(1) I get depressed as the summer goes on. Our summer break is only about 7 weeks due to mandatory teacher professional development for 3 weeks. But I don't do well with prolonged periods of inactivity. I need to feel that I'm doing something useful. A few weeks of summer is great, but then I start getting the itch to teach again. And ...

(2) This summer school is the KIDS' opportunity to use their off-season, too. Our school is 7th-12th grade (ages 12-18ish, for non-Americans), and we started a MANDATORY 3-week Summer Academy for the incoming 7th graders last summer. They were taught our stringent school expectations (including very high expectations for behavior, and detention when homework isn't completed), and they got a leg up on basic math and writing skills that many of our low-income urban students are, sadly, lacking (equal education across socioeconomic strata being, unfortunately, a myth in this country). The 7th graders that walked into my class this past September, although I hadn't taught them over the summer, had been taught by teachers who believe in the mission of the school. I have never had a better 7th grade class. And, unlike usual, the families all know exactly how tough our school is by the time they arrive in September - so we have lost no 7th graders this year, in comparison to the several we usually lose when the parents decide we expect too much of their children. Sad.

I want to be a part of helping the kids make the most of their off-season, too.

Dina said...

Since freelance writing is how I'm now mainly contributing to my family's finances, I guess anytime I'm not writing for specific projects is considered my "off-season." I have two major projects I'm working on now, so when I'm not actively writing for them, I try to read information that will keep me better informed regarding the topics I'm covering, as well as observe behaviors around me that offer new insight to those topics.

My blog is also part of my "off-season" work. By thinking of subjects to write about and through the actual act of writing, I'm continuing to improve upon my craft. It actually helped to open a door to my most recent freelance project as well. Entering the blogosphere has also led to the discovery of writers with many different styles, many of whom have inspired me or taught me something.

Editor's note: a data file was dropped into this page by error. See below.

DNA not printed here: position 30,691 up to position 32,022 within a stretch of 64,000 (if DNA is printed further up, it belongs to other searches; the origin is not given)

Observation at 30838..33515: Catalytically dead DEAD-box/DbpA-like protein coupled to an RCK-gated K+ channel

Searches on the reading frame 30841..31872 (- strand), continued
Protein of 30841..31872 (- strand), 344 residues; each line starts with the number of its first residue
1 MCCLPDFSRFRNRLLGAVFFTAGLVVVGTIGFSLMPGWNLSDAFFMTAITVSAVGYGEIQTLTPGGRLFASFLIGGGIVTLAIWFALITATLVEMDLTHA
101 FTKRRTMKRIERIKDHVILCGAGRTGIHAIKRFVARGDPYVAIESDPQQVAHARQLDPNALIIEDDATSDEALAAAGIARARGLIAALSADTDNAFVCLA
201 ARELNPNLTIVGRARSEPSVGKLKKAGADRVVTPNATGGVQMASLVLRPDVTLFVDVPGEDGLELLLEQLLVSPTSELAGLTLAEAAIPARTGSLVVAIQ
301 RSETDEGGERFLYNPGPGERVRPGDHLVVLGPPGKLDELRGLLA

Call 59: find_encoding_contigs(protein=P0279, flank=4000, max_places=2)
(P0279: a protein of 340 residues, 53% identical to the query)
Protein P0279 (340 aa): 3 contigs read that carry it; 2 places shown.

Dina said...

Sam, I forgot to say thank you. You're one of the writers I'm speaking of.

Rachel Cotterill said...

My first instinct is that I almost feel as if I never have an 'off' season, I'm always busy! But on the other hand, most of the things I do are 'for fun' - even if they're also for money. (I think that makes me lucky.)

I suppose, like Dina, my blog might count - an ongoing commitment I'm not paid for. Similarly the long walks I take in the countryside with the camera... on the one hand, a gentle morning's relaxation, on the other hand, hoping to improve my photography in the hope people might buy more of my pictures to go with more of my articles in future.

Maybe my problem with answering this question is that I can't narrow myself down to which one thing would count as 'on'... it's all life... it's all connected. I suppose one answer is that I need to keep having fun, doing 'stuff', living life - so that I have something to write about!

Thanks for a challenging question!

Sam said...

See a bit of my response to your comments tomorrow. Thank you all!

Sandy Carlson said...

Our families "off season" is going to Montana for six weeks every summer. We get away from the hustle and bustle of everyday life. I love to get caught up on sleep. The only time I set the alarm clock is when we're going to town about once a week. We don't have to worry about where we have to be. We enjoy good homemade meals three times a day together. We enjoy the beautiful land God has given us by going on hikes through patches of Pines and Quakies and open meadows, floating the river with inner tubes and observing all kinds of wild animals. It's BEAUTIFUL! The sky in Montana is amazing! We get together with a few friends/relatives a few times and sometimes a friend may come from afar. It's life at its simplest and at its best. Don't know if it helps me much vocally, but my family and I come back refreshed and I am anxious and grateful to sing for God again!

Sandra said...

I think, because we're retired, we're "living" our off season! But, your story about MJ enforces my commitment to go to the gym this morning -- I guess because good health has become our "job." But, rest assured, I WON'T be working on my jump shot! :)